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Why the ‘Yes’ campaign failed

Image: maunger, iStock

On 14 October this year, Australians had their say on Constitutional recognition and an Aboriginal and Torres Strait Islander ‘Voice to Parliament’. The majority of Australians voted ‘No’.

Not only did the ‘Yes’ campaign lose nationally, it lost in all States and the Northern Territory. Only the Australian Capital Territory (ACT) had a majority ‘Yes’ result.

Nationally, the referendum result was 61% ‘No’ to 39% ‘Yes’.

In contrast, the ‘Yes’ vote was in the majority at the start of the year.

Interestingly, this was almost exactly the opposite to the same – sex marriage postal vote in 2017. In that vote, 61.6% of participants said ‘Yes’ and 38.4% said ‘No’.

So, what happened?

All fluff, no substance

So, what was the Voice suppose to be? According to ulurustatement.org:

The Voice will be an advisory body that gives First Nations Australians a say on matters that directly affect them

In the months leading up to the referendum, the statement was rarely expanded on. It just became a cliche.

I thought Burney’s speech in July was somewhat compelling, however it was never repeated. Or expanded on.

As I said at the time, I appreciated Burney’s answer on what the Voice would have (supposedly) covered. That included addressing housing, jobs, education and health.

Was it true? Was it a lie? Who knows? Most importantly, how were these supposed to be achieved? It was never explained.

The Uluru Statement

The basis of the proposed Indigenous Voice to Parliament was based on the Uluru Statement of the Heart.

It was a document created by different Aboriginal leaders. It was one… no twenty… no twenty – six… no a hundred pages. Journalists from Sky News Australia alone were throwing different figures around. (Some supported ‘The Voice’, especially Chris Kenny).

So people couldn’t agree on the length of the Uluru Statement?! If you look at the website, it’s hard to say. The site is set up like a presentation rather than a traditional webpage or PDF.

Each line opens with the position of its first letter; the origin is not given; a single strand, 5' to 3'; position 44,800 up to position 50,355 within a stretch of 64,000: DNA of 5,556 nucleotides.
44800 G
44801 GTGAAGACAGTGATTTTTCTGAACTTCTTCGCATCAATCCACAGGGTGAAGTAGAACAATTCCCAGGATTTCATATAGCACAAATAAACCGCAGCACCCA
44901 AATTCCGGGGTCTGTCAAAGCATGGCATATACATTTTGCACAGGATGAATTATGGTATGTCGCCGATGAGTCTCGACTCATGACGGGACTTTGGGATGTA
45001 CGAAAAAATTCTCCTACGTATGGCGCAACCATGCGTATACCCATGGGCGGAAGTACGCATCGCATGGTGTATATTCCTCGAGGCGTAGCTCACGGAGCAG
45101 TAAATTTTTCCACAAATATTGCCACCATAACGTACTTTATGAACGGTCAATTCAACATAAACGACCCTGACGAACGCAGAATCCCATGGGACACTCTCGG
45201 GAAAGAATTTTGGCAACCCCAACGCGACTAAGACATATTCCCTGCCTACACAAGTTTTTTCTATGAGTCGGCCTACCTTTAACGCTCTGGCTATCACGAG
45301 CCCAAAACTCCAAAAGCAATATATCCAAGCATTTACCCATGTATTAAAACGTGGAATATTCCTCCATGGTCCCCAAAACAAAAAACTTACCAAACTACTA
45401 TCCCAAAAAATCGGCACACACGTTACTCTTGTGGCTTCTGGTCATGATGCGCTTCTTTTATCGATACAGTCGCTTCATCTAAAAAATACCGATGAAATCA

From what I could gather, most of the pages had historical background and what lead up to the Uluru Statement.

I could be wrong, but to me, ulurustatement.org offered little information of what it was meant to be.

Having said that, Linda Burney MP, Anthony Albanese and other campaigners should have been able to summarise it to the public.

The ‘No’ side was given all the ammunition

With all the vagueness and cliches, critics of the Voice had the upper hand.

Their slogan was simple:

If you don’t know, vote no.

And that’s what over 60% of voting Australians did.

Because of a lack information from the ‘Yes’ side, ‘No’ campaigners could say anything. To be honest, I think there was hyperbole and fearmongering.

For example, in a pamphlet, Liberal MP, Sussan Ley argued that:

It risks legal challenges, delays, and dysfunctional government.

And:

Some Voice supporters say this would just be a first step to reparations and compensation and other radical changes. So, what will be next?

There were fears that Aboriginal and Torres Strait Islander groups would be given powers to demand farmland and financial compensation.

Personally, I think the latter points were hyperbolic. And the ‘what next’ is a slippery slope fallacy. However, it was never combatted.

Albanese’s arrogant refusal to give details saw the collapse of the ‘Yes’ vote

In July, Albanese spoke at the Garma Festival in Arnhem Land, Northern Territory.

He said that giving details will repeat the defeat of Australia’s Republic Referendum in 1999.

Ironically, that arrogant statement may have cost a ‘Yes’ win. Albanese attempted back pedal by promising the details before the vote. But it was too little, too late.

Albanese’s arrogance remained in Australia’s mind. It scared people into thinking the risk was too great. And even after the ‘back pedal’, people were still confused.

Was education level a factor?

In the aftermath of the referendum, ABC’s Patricia Karvelas and The Project’s Waleed Aly suggested education level determined the vote.

Aly and Karvelas claimed that university educated voters were more likely to vote ‘Yes’ than those who hadn’t. While this caused controversy, apparently they weren’t wrong. Even Advance Australia’s Liz Storrer claimed that it was true on Sky News Australia.

That was a big mistake. According to the Australian Bureau of Statistics only 36% of Australians have a Bachelor’s degree or higher.

So, Labor alienated 64% of Australians. Great way to win a ‘historic’ referendum that would ‘bring the country together. Not.

Australia decided against the Voice and Labor’s reputation is in tatters. From now on, politicians need to listen. They need answer questions honestly. Because doing the opposite only backfires and helps no one.

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By Sara Harnetty

I'm a student. Interested in current events, music and various issues.

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